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Like most of you out there with the 825i, I to would like to lower the rpms of the motor and can't figure out what springs will work better to do this. I have found some info on the factory set up that may help someone on there search for the perfect set up. Chime in if this helps and let us know what works for you.

Factory primary clutch is made by Team Industries

--It is a Team Rapid Response and there are places that sell several different rates of springs

The OEM John Deere spring is M159961 (Black/with almond stripe)
--This crosses over to team p/n 1140-0418 or 210500-042218 which is a 42/204 spring...first number is pretension/second is full shift tension

example:
Pretension: The amount of force the spring takes to compress it to it’s installed length. For our purposes this is the lower of the 2 numbers that the springs will be listed as by the manufacturer. For instance a Polaris Black/Green (now just Black) is 120/340. The 120 number is the Pretension of the spring. For reference the installed length for a Polaris Primary clutch is 2.530”

Full Shift Tension: This is the amount of force the spring takes to collapse it to it’s length at full shift out. This is the second (higher) number listed by the manufacturer on most springs. For Reference the fully compressed length in a Polaris Primary clutch is 1.190”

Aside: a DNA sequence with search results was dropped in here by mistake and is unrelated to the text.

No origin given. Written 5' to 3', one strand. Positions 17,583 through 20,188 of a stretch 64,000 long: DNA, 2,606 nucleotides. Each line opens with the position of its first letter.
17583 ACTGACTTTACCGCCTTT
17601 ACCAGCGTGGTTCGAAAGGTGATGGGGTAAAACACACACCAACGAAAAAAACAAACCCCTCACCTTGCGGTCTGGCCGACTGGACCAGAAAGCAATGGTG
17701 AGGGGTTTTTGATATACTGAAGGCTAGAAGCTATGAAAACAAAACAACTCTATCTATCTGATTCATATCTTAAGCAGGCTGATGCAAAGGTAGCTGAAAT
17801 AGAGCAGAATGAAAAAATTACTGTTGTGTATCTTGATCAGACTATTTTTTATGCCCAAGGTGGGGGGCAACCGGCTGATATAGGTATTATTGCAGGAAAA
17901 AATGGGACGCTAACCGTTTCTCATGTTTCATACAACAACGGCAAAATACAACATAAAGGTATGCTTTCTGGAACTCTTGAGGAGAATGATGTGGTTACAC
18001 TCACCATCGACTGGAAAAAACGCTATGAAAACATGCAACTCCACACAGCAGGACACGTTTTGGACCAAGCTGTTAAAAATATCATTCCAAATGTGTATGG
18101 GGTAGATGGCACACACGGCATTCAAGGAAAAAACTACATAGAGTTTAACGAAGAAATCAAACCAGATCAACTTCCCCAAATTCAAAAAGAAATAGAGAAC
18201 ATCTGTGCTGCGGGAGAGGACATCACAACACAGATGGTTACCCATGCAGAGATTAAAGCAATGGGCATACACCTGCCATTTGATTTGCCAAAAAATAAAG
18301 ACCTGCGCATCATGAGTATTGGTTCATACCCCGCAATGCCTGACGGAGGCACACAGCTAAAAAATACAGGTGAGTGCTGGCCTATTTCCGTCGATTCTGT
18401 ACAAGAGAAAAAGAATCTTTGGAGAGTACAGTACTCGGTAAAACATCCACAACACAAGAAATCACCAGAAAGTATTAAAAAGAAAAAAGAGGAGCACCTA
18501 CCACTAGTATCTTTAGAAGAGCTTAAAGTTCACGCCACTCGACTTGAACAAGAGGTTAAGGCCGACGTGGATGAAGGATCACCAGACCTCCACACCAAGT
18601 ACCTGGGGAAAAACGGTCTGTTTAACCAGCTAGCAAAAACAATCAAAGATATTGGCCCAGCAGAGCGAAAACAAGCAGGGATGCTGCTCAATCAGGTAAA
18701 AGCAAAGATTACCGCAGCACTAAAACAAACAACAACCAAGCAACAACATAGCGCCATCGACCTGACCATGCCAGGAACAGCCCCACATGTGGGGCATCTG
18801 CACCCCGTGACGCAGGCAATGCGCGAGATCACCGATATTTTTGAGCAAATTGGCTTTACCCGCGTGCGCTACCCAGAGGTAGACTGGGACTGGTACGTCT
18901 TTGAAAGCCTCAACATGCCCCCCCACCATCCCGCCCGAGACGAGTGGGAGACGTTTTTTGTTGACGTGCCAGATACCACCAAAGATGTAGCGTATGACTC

I have played around with another spring weakening and shortening it slowly and did get it to lower rpms at 30mph by 600rpm but it was so light the belt grabbed at idle.

We may have to change the primary and secondary spring, and weights to achieve the desired outcome but im sure someone out there can help figure this out.

Here are some different part numbers of springs i found
Part #Description

1140-0419
COLOR: Red
COLOR (SECONDARY): Silver
MARKETING COLOR: Red/Silver/purple
DESCRIPTION: Force Lbs. @ 2.25"-1/141": 43/189

1140-0420
COLOR: Red
COLOR (SECONDARY): Gold
MARKETING COLOR: Red/gold
DESCRIPTION: Force Lbs. @ 2.25"-1/141": 55/188

1140-0421
COLOR: Red
COLOR (SECONDARY): Gold
MARKETING COLOR: Red/Gold/Black
DESCRIPTION: Force Lbs. @ 2.25"-1/141": 55/243

1140-0424
COLOR: Red
COLOR (SECONDARY): Purple
MARKETING COLOR: Red/purple
DESCRIPTION: Force Lbs. @ 2.25"-1/141": 65/151

1140-0425
COLOR: Red
COLOR (SECONDARY): White
MARKETING COLOR: Red/White/Black
DESCRIPTION: Force Lbs. @ 2.25"-1/141": 65/264

1140-0426
COLOR: Red
COLOR (SECONDARY): Green
MARKETING COLOR: Red/green/black